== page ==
This article originally appeared in the July 2012 issue of Architectural Digest.
Well over a decade ago my now-husband, designer Jonathan Adler, and I purchased a humble but cool 1960s A-frame cabin on New York’s Shelter Island, a short ferry ride and a long psychic leap from the Hamptons. In our minds, the house was it—a dream getaway/future retirement pad where we happily anticipated spending the rest of our lives putzing about the yard. As is so often the case with real estate, though, things did not go quite as planned. Gradually, we began to suffer from what I like to call The Jeffersons syndrome: a strong and irresistible desire to move on up.
And so four years ago we put the place on the market and bought a larger piece of waterfront land on the opposite side of the island, with panoramic views of Gardiners Bay and Orient Point. The plot spoke to us. “You must build a one-story compound, part modernist fantasy, part rustic beach retreat,” it cooed. “Now step on it!”
Our wish list was reasonably straightforward: Arranged around an inner courtyard were to be three bedrooms, three baths, one fabulously louche open living area, and a gym. We had a number of more specific ideas, too, including an indoor fire pit, skylights a-go-go, and a groovy Palm Springs–style pool pavilion. To realize this nuanced scheme, we hired Lisa Gray and Alan Organschi of the Connecticut firm Gray Organschi Architecture, in addition to Hamptons builder Carlos Routh.
Like reality television, construction projects often entail nail-biting suspense and gruesome hissy fits, but ours would have made for lousy entertainment. Other than the time I accidentally slid into the muddy abyss that would eventually entomb our septic tank, there was zero drama. The architects were kindred spirits who shared our passion for Case Study houses, Scandinavian country homes, and natural materials; Mr. Routh brought unflagging enthusiasm and intelligent objectivity to the job.
As our low, sculptural, rectilinear dwelling neared completion, we took a cue from the Rolling Stones and decided to paint it black.Our choice got the whole island talking. (One neighbor likened the result to Darth Vader’s coffin—finally, a frisson of unscripted scandal!) Having spent jonathan time in Japan, however, Jonathan and I had repeatedly observed single-story charcoal-color structures melding seamlessly with their surrounding gardens; we were confident that, given the right landscaping, our new home would do the same.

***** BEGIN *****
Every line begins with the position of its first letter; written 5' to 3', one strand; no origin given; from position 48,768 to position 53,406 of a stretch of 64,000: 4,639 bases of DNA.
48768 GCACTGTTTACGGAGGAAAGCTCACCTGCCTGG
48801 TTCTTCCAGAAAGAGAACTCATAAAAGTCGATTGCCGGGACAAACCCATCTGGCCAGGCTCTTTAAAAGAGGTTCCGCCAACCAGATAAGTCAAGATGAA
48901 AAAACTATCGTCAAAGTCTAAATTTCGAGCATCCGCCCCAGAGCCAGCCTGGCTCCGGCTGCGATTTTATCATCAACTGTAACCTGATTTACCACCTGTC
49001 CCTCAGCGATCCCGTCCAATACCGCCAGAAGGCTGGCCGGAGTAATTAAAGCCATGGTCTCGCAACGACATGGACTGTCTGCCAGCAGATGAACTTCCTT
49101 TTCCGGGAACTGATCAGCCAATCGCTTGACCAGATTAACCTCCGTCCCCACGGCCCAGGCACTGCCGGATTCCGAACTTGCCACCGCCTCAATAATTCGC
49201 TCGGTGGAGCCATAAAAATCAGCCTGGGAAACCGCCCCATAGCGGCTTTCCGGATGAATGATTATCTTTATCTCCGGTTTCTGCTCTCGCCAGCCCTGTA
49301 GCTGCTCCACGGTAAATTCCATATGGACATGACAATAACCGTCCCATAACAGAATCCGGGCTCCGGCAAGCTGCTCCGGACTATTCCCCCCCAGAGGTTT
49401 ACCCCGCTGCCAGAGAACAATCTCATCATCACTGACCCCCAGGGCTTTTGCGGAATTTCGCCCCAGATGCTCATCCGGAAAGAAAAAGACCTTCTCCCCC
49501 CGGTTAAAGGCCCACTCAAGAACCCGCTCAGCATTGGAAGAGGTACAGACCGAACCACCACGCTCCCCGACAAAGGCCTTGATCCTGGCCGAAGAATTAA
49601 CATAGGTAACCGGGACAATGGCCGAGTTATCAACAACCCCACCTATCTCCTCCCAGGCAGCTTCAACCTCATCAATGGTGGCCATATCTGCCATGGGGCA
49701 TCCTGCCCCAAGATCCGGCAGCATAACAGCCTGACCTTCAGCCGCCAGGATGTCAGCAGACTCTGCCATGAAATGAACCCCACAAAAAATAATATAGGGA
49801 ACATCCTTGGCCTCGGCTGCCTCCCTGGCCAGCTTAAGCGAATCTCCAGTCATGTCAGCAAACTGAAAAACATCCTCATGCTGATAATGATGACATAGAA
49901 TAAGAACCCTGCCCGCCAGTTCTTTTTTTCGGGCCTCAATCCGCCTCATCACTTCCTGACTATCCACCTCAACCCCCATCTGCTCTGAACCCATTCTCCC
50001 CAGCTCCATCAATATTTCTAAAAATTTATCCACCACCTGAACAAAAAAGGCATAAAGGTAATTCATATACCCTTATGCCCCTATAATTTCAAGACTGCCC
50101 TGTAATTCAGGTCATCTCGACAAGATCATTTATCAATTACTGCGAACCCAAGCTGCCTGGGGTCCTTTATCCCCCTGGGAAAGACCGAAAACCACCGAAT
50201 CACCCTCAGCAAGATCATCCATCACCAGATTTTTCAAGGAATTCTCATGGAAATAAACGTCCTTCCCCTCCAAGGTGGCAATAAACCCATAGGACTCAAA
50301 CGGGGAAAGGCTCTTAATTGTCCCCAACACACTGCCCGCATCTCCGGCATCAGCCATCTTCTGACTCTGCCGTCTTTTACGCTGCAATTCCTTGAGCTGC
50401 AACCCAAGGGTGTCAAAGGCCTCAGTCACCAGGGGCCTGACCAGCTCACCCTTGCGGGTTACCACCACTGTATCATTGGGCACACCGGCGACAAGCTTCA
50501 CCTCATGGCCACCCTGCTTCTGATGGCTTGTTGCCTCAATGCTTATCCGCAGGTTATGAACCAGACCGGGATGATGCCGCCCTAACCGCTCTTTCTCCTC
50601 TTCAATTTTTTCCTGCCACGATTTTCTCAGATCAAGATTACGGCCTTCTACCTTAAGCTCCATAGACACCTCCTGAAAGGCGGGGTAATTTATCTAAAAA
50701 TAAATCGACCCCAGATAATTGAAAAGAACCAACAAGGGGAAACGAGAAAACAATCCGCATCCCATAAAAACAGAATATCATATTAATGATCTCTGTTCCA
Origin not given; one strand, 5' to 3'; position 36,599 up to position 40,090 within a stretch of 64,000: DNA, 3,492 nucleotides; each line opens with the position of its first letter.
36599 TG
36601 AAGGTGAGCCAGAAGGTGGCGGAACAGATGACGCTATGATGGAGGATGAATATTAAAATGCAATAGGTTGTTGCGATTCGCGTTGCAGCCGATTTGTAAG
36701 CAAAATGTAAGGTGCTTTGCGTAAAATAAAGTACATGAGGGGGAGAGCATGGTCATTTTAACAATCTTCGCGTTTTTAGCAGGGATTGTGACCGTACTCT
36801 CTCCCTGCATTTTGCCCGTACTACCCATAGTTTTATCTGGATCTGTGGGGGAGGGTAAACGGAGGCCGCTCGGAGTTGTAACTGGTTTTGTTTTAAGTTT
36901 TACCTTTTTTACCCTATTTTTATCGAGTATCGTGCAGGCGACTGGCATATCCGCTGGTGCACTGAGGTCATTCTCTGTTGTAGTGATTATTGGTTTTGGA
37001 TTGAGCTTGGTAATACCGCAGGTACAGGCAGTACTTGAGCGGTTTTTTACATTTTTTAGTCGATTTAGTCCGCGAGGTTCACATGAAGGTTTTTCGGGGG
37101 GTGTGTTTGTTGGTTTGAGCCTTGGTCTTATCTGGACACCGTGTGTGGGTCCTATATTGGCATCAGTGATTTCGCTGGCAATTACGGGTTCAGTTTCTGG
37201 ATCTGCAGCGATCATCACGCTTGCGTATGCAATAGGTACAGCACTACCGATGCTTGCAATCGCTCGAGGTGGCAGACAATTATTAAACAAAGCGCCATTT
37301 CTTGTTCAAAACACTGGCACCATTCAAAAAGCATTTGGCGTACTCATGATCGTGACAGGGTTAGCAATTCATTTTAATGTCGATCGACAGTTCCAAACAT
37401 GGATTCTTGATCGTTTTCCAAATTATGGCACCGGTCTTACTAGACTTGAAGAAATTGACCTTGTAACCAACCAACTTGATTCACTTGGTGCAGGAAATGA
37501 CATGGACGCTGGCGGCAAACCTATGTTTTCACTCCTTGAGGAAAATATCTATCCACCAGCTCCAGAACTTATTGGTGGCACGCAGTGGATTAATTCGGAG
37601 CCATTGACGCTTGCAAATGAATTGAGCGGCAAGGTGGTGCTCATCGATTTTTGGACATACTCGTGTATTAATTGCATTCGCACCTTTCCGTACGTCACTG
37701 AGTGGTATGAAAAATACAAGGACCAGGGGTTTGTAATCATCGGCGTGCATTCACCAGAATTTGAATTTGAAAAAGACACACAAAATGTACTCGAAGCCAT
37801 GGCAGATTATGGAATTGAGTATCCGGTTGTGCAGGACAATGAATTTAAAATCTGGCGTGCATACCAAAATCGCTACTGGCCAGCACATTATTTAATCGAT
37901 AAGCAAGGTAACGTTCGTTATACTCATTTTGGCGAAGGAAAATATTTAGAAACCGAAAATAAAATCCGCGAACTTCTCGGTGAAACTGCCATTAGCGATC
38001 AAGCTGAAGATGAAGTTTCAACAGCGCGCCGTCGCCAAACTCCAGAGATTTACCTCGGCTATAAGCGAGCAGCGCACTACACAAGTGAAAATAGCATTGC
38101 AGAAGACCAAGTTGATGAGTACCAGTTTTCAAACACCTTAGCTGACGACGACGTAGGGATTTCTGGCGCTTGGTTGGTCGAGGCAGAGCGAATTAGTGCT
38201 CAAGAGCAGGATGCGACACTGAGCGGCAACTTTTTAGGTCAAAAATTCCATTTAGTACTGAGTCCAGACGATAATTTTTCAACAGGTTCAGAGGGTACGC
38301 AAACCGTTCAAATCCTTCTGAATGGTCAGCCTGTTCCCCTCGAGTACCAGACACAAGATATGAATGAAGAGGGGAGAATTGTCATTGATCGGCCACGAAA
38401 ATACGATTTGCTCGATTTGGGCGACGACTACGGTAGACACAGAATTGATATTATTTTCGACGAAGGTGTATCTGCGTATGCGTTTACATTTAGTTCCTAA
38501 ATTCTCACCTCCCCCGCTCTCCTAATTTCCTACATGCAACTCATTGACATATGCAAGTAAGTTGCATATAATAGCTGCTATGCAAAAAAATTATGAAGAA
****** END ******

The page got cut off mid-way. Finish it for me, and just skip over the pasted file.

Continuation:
To this end, local landscape visionary Vickie Cardaro of Buttercup Design Group encircled the house with berms of imported sand and small groupings of evergreens, including eastern red cedar, Hollywood juniper, and Japanese black pine. In between swaths of crushed quahog shells she wove a mélange of ornamental grasses—Elijah blue fescue, Mexican feather, and pink muhly among them. Erelong, our lovely crib nestled right into the coastal terrain.
Gray Organschi Architecture devised the single-story house and separate pool pavilion.
Jonathan, meanwhile, set about decorating, juxtaposing the austere exterior with warm and idiosyncratic interiors. The exact vibe was to be a blend of Big Sur bohemian and rich Ibiza hippie, two of our favorite adopted personas. To achieve it, he mixed furniture and rugs of his own design with diverse vintage finds—from a starburst mirror framed with spindle legs to industrial ceiling lights to suspended rattan lounge chairs. Ever the potter, he devised ceramic tiles for the kitchen, living room, and master suite. We also commissioned decorative art from various friends. Painter and designer John-Paul Philippé created a mural inspired by local birdlife for our kitchen island, while set designer Andy Harman conceived a giant macramé owl, which is now displayed on the indigo brick divider separating the entrance and the telly-watching zone. For my part, I added some photographs taken by a roster of pals and professional collaborators: a candid fashion image backstage at a Dior runway show by Roxanne Lowit; a wicked child-pageant portrait by Susan Anderson; a haunting truck-stop bathroom interior by Henny Garfunkel; and a picture of Jonathan and me leaping off a yacht in the Mediterranean by Jonathan Skow.
The final touches come from especially close to our hearts. We incorporated various curiosities from the estate of Jonathan’s überchic maternal granny, including an early Robert Natkin oil painting and a strange painted-metal hanging sculpture of unknown provenance that we lovingly refer to as “Granny’s Dangler.” Then we brought in works of art by Jonathan’s late lawyer dad, Harry, whose creative passions consumed his nonworking hours and motivated Jonny to stick his little paws in clay at the age of 12. The addition of these crafty heirlooms made the place feel like home.
On sunny summer days Jonathan and I now paddleboard back and forth in front of our new dream getaway, staring at it with a mixture of delight and amusement. It’s hard to imagine that we will ever again be stricken with The Jeffersons syndrome—but never say never.
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